There is surely a hierarchy of commandments. It begins with our duty toward God and goes on to speak of our duty to our fellow man; by definition, that is in an order of greater importance to less, inasmuch as God is more important, quite simply, than man. Moreover, keeping the latter are worthless unless the former are kept as a basis - not committing adultery will do no good if God is not treated as God, or His name is taken in vain: for "without faith it is impossible to please God. For he that cometh to God, must believe that he is, and is a rewarder to them that seek him" (Hebrews 11:6). Likewise, if you don't not murder your brother, how can you do him the justice of not stealing from him? Back to God - what use is not taking God's name in vain, unless you first acknowledge God to be the only God, and refrain from idolatry?
As for whether Jesus means more than the Ten, this is highly unlikely. The phrase "the Commandments" seems to have referred to only ashreth ha'dabrim (the Ten Commandments), as can be seen from Luke 18:20/Mark 10:19, for example:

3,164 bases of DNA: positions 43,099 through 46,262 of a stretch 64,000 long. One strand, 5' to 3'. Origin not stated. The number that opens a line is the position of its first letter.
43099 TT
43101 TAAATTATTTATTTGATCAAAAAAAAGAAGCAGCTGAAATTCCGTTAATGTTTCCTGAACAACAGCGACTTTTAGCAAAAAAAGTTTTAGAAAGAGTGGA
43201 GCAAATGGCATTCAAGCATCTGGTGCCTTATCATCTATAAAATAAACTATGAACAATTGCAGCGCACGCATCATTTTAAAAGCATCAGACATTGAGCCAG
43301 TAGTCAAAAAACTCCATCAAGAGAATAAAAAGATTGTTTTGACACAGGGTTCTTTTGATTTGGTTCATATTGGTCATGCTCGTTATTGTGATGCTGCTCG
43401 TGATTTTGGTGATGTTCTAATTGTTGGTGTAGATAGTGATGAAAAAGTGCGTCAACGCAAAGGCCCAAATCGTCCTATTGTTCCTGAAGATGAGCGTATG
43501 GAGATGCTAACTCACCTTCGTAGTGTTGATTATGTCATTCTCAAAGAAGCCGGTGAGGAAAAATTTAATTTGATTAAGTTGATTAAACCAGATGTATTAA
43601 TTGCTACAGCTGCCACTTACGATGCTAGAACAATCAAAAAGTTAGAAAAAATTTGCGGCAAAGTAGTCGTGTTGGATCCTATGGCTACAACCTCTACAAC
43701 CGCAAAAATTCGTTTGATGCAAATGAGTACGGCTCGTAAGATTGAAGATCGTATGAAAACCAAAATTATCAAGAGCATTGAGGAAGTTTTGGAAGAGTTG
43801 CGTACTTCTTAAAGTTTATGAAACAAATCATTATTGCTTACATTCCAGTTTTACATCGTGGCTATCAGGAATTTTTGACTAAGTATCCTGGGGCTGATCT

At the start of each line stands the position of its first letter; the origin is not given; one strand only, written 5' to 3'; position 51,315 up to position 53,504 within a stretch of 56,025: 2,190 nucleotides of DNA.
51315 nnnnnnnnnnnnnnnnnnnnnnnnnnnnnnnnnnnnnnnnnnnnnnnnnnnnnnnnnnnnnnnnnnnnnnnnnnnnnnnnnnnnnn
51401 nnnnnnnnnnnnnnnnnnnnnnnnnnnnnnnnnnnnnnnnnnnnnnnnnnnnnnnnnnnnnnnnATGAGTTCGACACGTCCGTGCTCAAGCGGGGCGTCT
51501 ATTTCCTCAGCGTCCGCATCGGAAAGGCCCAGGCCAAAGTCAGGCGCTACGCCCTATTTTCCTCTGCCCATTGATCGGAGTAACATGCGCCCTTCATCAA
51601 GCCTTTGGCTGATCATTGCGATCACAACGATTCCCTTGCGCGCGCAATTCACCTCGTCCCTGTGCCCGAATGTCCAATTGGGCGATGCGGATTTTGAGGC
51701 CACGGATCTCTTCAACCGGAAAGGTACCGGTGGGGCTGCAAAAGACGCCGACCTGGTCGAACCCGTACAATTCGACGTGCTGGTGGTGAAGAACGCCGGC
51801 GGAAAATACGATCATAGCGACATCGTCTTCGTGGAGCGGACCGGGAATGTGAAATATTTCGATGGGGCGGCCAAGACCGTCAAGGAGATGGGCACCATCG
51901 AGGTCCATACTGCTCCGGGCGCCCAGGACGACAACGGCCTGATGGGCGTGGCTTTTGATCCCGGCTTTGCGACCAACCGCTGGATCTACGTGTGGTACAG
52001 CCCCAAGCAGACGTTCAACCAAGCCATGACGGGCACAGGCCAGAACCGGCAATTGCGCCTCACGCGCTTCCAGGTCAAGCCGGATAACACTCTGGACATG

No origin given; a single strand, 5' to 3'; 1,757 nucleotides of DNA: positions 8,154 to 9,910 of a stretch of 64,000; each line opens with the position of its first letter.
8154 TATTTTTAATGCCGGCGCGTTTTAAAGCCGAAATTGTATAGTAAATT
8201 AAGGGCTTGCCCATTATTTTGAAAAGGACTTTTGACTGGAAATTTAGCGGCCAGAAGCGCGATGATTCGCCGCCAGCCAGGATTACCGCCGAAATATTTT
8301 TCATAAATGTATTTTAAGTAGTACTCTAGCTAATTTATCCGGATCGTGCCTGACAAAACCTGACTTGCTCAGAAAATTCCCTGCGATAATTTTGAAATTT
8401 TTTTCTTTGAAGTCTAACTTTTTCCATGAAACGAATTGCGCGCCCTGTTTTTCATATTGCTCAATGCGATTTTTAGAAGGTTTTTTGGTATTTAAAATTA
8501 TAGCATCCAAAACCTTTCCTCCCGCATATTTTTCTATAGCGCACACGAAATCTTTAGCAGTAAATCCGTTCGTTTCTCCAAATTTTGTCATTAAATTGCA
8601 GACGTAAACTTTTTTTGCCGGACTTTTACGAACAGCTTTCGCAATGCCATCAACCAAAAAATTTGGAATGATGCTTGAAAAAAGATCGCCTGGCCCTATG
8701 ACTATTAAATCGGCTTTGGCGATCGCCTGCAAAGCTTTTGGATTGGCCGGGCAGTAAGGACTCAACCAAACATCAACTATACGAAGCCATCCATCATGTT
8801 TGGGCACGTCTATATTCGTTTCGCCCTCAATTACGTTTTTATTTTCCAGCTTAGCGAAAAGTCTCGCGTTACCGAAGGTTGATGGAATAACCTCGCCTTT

Mark 10:19 (DRB) Thou knowest the commandments: Do not commit adultery, do not kill, do not steal, bear not false witness, do no fraud, honour thy father and mother.
And indeed the fact that even God separated these from the rest by terming them The Ten Commandments in the Old Testament):
Deuteronomy 4:13 (DRB) And he shewed you his covenant, which he commanded you to do, and the ten words that he wrote in two tables of stone.
("Words" had a wider semantic range than 'single word' in Hebrew, and here refers to the commandments.)
Of interest is that Jesus observes no particular order when listing the commandments. However, this is more likely to reflect the order in which the author listed them, since Luke omits "do no fraud," for example. About all we can know is that Jesus listed the latter commandments in some kind of order.